8. Fellowships {unlimited}: The proposed budget may include costs for Scientific Initiation, Masters or Post-Doctoral fellowships. The ending dates for each fellowship must happen at or before the ending date of the project. Fellowships can be covered with funds from Intel depending on the analysis of the proposal and the availability of resources, to be verified at the time of selection of proposals. For each requested fellowship a work plan with up to two pages must be submitted together with the research proposal. Work plans must include: Title for the Fellowship research project, Summary, and Description of the plan. It is not necessary to nominate the holder of the fellowship. If the grant is approved, the Principal Investigator will be in charge of organizing a public selection process to select the appointees for the fellowships through a merit review process.
  9. Citations {unlimited}.
  10. Requested budget description {unlimited}. Proposals must include separate budget descriptions for the items requested to FAPESP and to Intel. It is desirable to keep the fraction of the total amount requested for each of the parties at around 50%. Such a balance is desirable but not mandatory, and may deviate from 50% due to specific circumstances to be justified.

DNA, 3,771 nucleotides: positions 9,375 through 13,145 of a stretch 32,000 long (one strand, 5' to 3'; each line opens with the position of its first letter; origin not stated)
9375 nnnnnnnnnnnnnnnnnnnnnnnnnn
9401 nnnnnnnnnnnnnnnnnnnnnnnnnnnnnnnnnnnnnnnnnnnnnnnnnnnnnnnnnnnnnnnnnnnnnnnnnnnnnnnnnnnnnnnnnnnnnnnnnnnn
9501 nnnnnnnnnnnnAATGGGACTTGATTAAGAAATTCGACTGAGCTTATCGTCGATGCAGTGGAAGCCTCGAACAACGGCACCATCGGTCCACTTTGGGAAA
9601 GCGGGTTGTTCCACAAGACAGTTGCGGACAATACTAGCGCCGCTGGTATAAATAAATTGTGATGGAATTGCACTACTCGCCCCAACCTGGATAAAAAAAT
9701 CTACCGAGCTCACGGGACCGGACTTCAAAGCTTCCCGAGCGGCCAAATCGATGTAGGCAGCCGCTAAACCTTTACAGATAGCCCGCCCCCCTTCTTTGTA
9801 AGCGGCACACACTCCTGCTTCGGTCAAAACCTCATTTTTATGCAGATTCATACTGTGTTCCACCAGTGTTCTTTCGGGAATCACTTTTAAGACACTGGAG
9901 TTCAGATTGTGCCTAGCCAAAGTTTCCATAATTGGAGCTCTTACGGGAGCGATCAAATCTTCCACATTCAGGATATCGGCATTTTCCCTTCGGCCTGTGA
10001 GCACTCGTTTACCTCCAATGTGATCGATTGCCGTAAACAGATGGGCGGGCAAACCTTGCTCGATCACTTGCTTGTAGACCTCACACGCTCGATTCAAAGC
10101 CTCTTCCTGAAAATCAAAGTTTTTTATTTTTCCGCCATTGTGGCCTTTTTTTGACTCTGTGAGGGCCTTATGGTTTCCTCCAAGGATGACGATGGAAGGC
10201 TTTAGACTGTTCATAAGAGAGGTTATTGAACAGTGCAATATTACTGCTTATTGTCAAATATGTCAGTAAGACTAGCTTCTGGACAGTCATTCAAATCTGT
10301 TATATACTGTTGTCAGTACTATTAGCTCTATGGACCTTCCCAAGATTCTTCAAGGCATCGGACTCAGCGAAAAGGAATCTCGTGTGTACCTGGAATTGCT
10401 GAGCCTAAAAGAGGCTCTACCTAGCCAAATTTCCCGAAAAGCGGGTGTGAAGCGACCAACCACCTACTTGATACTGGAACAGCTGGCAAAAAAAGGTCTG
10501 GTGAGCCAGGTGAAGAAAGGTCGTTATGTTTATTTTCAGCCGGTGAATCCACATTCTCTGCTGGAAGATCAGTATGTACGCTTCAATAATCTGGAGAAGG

a) The budget items that may be requested to FAPESP are those traditionally supported by the Foundation and described in www.fapesp.br/1656.

b) The budget items that can be covered with funds from Intel should be limited to:

  1. i. Resources invested in capital goods or equipment associated with the project if they are donated to the Higher Education and Research Institutions in the State of Sao Paulo;
  2. ii. Resources invested in Scientific Initiation, Masters or Post-Doctoral fellowships with values at least equal to the grants from FAPESP for these fellowships;
  3. iii. Resources invested in consumables and services of third parties when directly associated with the project;
  4. iv. Resources invested in infrastructure associated with the project;
  5. v. Resources for the temporary hiring, during the period of the project, of researchers and technical support staff dedicated to the project in the Host Institution.